I love the physical qualities of just about everything but there is a special tension in language as printed or sculpted letters and words. It's as if thought, which feels so internal, is taking place among plants and sidewalks, canyons and roadways. Through writing, something as fluid as speech becomes durable, sometimes for millennia. My ambitions aren't so grand but I do wish to be part of the art of writing and language, exploring ways to make and to place texts so that new relationships emerge in the reading. (Photo: Konah Zebert)
Last week I had the opportunity to try out some material on a curb-top in Downtown Reno. ATM200 is a temporary traffic-striping tape with reflective glass beads and a sticky back. Clovermill Graphics in Southern California cut a twenty-three foot phrase I'd written using a cursive font made from the handwriting of WR Rodgers (more on that in a future newsletter). Assisting with the installation, Mahedi Anjuman plucks the centers out of the letters' loops.
Myself, along with Depaul Vera, Mahedi Anjuman, and Konah Zebert (photographer), young artists and students in the UNR MFA program, applied the text in about an hour and a half.
The first step was to choose how the phrasing would break at the concrete joints in the curb (top photo). A blue plastic backing was then peeled away from behind the letters; the strip was flipped and pressed against the concrete using a roller cart and two-hundred pounds of weights (this image). Then the material around the letters was removed. Photo: Konah Zebert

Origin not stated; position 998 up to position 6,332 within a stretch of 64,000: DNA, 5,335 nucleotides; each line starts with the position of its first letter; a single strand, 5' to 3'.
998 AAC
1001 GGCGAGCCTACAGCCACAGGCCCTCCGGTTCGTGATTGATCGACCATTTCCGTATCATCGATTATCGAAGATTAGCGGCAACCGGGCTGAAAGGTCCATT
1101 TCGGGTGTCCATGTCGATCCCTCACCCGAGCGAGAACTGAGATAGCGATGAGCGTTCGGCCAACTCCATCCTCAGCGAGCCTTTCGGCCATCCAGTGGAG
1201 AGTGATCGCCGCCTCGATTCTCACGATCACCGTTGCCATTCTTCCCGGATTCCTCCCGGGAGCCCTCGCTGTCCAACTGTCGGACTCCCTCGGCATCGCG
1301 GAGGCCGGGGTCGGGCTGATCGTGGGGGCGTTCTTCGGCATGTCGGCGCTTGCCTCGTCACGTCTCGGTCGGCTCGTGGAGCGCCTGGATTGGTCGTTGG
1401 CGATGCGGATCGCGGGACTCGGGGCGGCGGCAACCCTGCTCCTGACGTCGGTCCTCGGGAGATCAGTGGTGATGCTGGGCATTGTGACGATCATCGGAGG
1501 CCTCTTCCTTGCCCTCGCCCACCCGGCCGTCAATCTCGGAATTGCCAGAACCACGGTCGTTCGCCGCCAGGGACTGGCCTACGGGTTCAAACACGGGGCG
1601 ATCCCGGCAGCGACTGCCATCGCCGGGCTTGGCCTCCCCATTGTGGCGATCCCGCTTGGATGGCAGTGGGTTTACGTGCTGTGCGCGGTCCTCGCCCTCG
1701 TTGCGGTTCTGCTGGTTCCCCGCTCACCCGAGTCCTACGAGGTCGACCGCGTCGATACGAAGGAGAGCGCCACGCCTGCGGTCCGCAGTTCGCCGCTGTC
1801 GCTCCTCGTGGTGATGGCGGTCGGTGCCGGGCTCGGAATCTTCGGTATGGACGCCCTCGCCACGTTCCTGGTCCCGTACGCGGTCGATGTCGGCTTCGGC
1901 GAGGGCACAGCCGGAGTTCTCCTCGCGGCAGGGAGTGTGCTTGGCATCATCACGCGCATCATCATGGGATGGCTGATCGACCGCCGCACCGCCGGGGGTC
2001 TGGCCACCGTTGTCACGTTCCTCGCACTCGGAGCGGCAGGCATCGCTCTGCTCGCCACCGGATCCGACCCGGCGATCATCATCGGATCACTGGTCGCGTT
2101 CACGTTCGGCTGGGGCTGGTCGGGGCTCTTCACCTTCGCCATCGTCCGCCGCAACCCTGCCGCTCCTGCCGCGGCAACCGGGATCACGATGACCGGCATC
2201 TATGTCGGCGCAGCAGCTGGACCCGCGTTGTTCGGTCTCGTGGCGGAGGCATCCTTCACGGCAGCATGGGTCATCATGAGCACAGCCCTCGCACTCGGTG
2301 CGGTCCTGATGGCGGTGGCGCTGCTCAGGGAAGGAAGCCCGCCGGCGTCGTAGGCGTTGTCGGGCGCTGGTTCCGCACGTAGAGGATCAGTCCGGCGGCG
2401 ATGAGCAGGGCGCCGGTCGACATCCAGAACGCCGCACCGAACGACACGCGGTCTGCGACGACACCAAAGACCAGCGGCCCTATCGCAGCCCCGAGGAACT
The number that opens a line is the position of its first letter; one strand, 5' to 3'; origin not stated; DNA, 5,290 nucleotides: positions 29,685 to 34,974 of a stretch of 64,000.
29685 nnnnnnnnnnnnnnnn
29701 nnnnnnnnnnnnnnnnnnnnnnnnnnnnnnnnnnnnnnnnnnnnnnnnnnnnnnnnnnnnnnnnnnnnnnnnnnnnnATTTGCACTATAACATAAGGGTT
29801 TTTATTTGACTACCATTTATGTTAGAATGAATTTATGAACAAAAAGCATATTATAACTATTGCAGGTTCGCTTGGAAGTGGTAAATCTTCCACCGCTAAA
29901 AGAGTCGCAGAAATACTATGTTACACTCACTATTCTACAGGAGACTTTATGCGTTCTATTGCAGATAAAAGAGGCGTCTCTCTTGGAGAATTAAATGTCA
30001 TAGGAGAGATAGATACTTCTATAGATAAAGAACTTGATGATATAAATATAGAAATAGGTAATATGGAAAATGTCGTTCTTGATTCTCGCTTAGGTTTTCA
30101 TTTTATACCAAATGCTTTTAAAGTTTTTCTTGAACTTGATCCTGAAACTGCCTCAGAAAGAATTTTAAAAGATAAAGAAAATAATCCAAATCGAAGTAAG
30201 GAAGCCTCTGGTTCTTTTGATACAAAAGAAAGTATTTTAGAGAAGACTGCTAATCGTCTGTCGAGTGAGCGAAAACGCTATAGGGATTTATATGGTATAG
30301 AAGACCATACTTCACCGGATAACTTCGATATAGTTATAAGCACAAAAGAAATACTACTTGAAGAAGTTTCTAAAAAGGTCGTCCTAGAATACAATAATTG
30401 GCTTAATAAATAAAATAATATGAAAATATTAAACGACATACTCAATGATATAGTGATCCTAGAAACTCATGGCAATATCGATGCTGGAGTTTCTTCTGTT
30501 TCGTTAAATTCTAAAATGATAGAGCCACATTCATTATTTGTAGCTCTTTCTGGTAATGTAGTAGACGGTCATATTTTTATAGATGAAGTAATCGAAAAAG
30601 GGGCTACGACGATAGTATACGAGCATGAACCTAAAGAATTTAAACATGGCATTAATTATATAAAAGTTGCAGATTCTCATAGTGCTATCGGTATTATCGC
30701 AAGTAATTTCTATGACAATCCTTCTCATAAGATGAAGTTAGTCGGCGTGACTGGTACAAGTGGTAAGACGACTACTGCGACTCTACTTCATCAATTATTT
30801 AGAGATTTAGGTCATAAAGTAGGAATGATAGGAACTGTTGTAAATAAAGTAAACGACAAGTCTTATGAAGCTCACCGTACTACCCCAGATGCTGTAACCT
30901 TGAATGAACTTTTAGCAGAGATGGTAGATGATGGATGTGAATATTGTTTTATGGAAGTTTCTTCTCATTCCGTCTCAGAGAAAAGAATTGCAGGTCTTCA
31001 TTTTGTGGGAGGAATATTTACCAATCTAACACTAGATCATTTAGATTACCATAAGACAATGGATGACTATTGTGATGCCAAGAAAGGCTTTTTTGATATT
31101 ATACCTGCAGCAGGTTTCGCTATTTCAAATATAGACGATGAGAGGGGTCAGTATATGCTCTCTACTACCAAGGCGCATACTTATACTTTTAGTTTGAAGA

The whole text reads: If sidewalks are riverbeds for feet we may feel all the shapes and experiences of stream life as we tread the water's channel downhill.
But it is not possible to read the twenty-three-foot-long sentence on the sidewalk without moving your body, or as you're now doing, scanning back and forth with your eyes while sitting quietly with a screen or page. Walking and reading, thinking in motion, alone or with companions, alongside traffic and with the sound of the Truckee river rushing by behind you, a statement about feet and streams may fragment and combine into new connections between people and materials, places and ideas.
CORRECTION inlast month's post on Water Levels I wrote that black fly larvae spin feeding nets to capture food from the current, but I had confused descriptions of filter feeding larvae and was referring to a kind of caddis fly. In truth, black fly larvae have modified antennae to serve that function. In my photo above, the larvae tilt to the right with the current as they comb tiny particles from passing water. From my work with David Herbst for the Sentinel Streams Project at Butte Creek, Lassen National Forest.
All images are by Todd Gilens unless noted otherwise.